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Author Topic: Miata control arm bushing upgrade to polyurethane "how to"  (Read 18819 times)
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QQQQ
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« on: October 29, 2009, 07:15:29 PM »

If you run wide sticky tires on your Miata,you will need to upgrade the control arm bushings.The suspension deflection is amazing with the factory rubber units. Polyurethane eliminates this movement and gives you a better feel for what is going on at the road. This is not a difficult job to do and can be tackled by anyone who can use hand tools.Tools needed are jack,torch (propane will do),sockets,wrenches.

Lets dig in!

We'll do the right rear. Jack the car up by the rocker to remove the weight off the suspension.Remove wheel.

We will do the top arm first.

Remove outer bolt

Remove inner bolts

The arm comes right off.

Heat the ears with a torch

Push the bushing out of arm..it slides right out with no force...I suggest you do this in a well ventillated area..or outside..


Clean off ears with some brake cleaner and mist some flat black paint on...

While that dries,it's back to the car.You need to remove the bushing that is in the upright.Heat it with your torch.Be careful of the ABS wire..you can protect it with some alu foil or other metal..


Bushing slides right out

Lay out your bushing kit and READ THE DIRECTIONS concerning bushing placement.They are different, depending on placement.It is not difficult,just pay attention and drink a little less beer and all will be fine...

The urethane bushings press right in, and so do the pins,with hand pressure.If you do not have my "Atlas" grip,you can use a common C clamp to assist you..


The arm slides right back into position with a little effort.If the ears hang up on the bushings,try using a putty knife to start the bushing into the ear.Works wonders!

OK,time for the lower arm.Remove the sway bar link nut (14mm)

Remove the shock bolt.There is NO force on the bolt.The suspension is all static and nothing will spring on you.

Remove the lower upright bolt. The suspension will droop under it's own weigh here,so you can prop it up or just let it hang,makes no difference..  

Remove the inner pivot bolts.You can mark the eccentric adjuster bolts/washers with a piece of chalk to return them to where they were. They will be close enough to drive till you can do an alignment..  

Arm off,and ready for bushing removal...same as the top arm,with heat on the ear,and they push right out..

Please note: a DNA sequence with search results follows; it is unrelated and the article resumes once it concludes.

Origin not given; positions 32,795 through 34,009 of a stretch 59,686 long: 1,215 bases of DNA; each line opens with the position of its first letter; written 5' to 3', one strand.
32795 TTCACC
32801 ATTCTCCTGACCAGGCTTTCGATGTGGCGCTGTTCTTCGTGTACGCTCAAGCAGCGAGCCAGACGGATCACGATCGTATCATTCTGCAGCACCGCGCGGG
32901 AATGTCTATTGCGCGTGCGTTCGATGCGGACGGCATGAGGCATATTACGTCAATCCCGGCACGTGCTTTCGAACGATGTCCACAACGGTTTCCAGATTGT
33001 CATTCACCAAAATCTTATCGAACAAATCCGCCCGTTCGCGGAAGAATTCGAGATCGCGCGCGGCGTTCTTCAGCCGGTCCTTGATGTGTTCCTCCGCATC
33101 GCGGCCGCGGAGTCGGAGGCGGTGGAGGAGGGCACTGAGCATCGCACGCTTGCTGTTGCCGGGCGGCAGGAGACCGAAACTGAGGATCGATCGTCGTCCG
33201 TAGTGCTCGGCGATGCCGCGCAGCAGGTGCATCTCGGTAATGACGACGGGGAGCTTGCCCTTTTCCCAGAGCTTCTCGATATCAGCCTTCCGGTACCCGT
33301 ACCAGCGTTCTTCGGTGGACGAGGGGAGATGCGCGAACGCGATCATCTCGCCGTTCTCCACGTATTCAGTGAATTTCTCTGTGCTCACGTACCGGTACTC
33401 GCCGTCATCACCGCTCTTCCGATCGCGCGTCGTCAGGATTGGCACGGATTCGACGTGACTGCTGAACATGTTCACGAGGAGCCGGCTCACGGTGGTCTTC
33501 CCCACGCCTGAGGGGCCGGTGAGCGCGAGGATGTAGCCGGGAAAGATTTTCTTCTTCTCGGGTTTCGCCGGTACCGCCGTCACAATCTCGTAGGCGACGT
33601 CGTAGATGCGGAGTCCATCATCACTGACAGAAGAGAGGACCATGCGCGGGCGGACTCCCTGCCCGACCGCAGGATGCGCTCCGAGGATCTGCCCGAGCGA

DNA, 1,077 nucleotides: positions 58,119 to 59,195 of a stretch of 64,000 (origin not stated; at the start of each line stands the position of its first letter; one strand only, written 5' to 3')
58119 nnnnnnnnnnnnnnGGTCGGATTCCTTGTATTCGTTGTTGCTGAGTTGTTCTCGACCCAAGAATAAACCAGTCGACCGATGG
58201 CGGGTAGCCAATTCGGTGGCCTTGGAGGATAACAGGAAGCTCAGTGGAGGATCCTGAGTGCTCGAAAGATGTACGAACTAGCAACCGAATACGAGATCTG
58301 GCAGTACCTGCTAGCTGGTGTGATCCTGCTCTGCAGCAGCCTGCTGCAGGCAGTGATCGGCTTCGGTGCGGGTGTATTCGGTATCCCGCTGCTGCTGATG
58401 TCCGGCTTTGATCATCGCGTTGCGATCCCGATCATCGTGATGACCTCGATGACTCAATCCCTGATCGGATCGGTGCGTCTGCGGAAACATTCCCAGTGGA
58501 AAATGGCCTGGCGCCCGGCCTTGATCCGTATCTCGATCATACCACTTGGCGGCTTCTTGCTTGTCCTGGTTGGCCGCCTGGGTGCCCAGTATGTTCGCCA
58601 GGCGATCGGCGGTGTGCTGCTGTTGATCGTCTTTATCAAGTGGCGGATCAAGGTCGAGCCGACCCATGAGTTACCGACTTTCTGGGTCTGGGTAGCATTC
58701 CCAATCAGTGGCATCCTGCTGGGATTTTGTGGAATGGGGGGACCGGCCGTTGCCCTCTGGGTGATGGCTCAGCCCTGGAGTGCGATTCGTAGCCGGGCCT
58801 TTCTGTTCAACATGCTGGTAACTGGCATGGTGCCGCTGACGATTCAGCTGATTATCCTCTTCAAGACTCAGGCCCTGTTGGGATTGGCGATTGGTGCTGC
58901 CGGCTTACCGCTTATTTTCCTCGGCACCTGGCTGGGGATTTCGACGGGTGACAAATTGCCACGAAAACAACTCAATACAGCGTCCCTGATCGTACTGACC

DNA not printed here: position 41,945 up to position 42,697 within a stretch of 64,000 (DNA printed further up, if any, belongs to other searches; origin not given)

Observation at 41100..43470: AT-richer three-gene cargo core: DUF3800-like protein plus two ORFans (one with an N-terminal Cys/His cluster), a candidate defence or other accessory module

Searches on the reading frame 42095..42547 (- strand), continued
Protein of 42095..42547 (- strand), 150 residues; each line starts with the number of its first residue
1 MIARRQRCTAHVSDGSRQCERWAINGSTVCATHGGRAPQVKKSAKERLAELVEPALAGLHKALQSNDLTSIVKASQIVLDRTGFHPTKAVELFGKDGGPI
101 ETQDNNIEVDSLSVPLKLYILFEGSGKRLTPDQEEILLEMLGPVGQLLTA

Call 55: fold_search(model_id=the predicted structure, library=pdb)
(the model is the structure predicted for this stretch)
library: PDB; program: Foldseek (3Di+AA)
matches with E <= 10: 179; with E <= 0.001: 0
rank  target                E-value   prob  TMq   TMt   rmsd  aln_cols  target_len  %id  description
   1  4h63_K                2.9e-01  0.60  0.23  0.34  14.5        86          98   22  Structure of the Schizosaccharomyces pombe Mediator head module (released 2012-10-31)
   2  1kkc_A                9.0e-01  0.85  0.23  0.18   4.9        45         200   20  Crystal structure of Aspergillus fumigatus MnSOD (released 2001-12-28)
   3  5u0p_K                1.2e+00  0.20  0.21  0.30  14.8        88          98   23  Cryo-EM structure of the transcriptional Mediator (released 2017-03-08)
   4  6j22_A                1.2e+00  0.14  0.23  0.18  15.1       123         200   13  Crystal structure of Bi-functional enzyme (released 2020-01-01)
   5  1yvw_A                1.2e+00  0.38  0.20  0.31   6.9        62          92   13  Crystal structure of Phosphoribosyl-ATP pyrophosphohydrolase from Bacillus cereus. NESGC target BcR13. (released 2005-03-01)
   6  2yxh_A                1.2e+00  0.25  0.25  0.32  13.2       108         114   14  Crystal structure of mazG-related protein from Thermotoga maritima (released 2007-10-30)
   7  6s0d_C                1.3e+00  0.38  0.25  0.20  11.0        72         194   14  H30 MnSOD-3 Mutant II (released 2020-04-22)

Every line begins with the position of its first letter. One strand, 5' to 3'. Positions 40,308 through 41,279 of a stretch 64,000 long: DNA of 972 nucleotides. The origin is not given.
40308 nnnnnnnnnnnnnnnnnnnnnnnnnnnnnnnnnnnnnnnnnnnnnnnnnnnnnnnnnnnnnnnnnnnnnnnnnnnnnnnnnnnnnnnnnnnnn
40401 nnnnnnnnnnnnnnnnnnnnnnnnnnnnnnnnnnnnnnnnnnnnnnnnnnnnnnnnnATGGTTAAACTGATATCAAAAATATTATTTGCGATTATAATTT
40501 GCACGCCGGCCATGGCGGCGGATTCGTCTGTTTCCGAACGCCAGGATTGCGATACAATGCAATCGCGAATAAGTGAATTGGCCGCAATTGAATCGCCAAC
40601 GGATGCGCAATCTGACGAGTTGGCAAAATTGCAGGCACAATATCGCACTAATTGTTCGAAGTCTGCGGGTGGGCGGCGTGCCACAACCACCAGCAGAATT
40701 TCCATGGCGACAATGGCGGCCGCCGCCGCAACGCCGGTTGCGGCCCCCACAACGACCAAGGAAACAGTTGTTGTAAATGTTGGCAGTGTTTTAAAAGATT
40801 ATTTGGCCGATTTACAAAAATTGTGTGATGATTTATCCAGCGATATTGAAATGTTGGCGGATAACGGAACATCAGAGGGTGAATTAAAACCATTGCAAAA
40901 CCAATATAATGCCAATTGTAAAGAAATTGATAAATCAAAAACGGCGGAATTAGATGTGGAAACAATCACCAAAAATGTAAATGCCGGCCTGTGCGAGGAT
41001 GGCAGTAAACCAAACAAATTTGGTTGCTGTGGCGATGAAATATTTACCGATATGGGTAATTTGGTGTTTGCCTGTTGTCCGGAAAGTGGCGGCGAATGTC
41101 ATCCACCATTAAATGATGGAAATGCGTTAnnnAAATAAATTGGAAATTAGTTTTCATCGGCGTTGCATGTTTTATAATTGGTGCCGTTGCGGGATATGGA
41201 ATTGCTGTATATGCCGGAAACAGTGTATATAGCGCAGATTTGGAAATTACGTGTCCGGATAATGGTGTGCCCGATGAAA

Bushings out,dab on a bit of paint..

Ready for new bushings.Make sure you use the correct ones...

New urethane bushings are in..then the pins..don't forget the washers...

Slide the pivot side into the car first and catch the eccentric bolts..then lift up the arm to the upright...and put the long bolt through..again,don't forget the washers...


Tighten up all the nuts..and you are done! It's that easy! An alignment should be done for best tire wear and to get everything back to specs.



The front control arms are about the same procedure as the rears with the exception of no upright bushing to worry about.Mark the eccentric bolt washers and replace them in the same position and you will be fine.


Once you drive your MSM with urethane bushing,you will wonder why they don't come with then from the factory.The car is much more responsive and your feel of the road will be about as good as it gets!    afro afro


« Last Edit: October 29, 2009, 07:22:30 PM by QQQQ » Logged
mr_hyde
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« Reply #1 on: February 04, 2011, 03:04:32 AM »

I just completed this project and 4Q's info was fantastic.  I used a different method to remove the old bushings and I wanted to post it here since there is no need for a 2nd complete how-to.

I used this press from Harbor Freight.
http://www.harborfreight.com/3-in-1-ball-joint-u-joint-c-frame-press-service-kit-38335.html
If the link changes over time, it is a '3-in-1 Ball Joint/U-Joint/C-Frame Press Service Kit'.  I greased up the threads with anti-seize since 'China' is stamped front and center and it worked great for my whole project with no signs of shear on the tool's threads.

Here is a video of the unit in action:
http://www.youtube.com/watch?v=DxZ3fZPNlYY

As you can see, I have the C clamp in a vise with the control arm positioned in front of the block and spacer.  Run the threads up finger tight and then hit it with your impact wrench when you are sure everything is lined up.  I had them out in as little as 5 seconds and as many as 45 to 60 but they all came out without no mess or fuss.  Take caution that the spacer stays centered and the control arm doesn't get torqued at odd angles.  It would be possible to bend the arms if everything got out of position.

The main benefit of this is there is no cleanup and prep of the arms.  You can just lube up and insert the new bushings.  I took the time to install zerk fittings for future lube needs but that is a topic for another thread.  The bushing project is a lot of work - mostly because of the shear quantity of nuts, bolts and components being worked on but it's not especially difficult and I believe this bushing removal technique saves a lot of time and effort.  Enjoy!
-hyde
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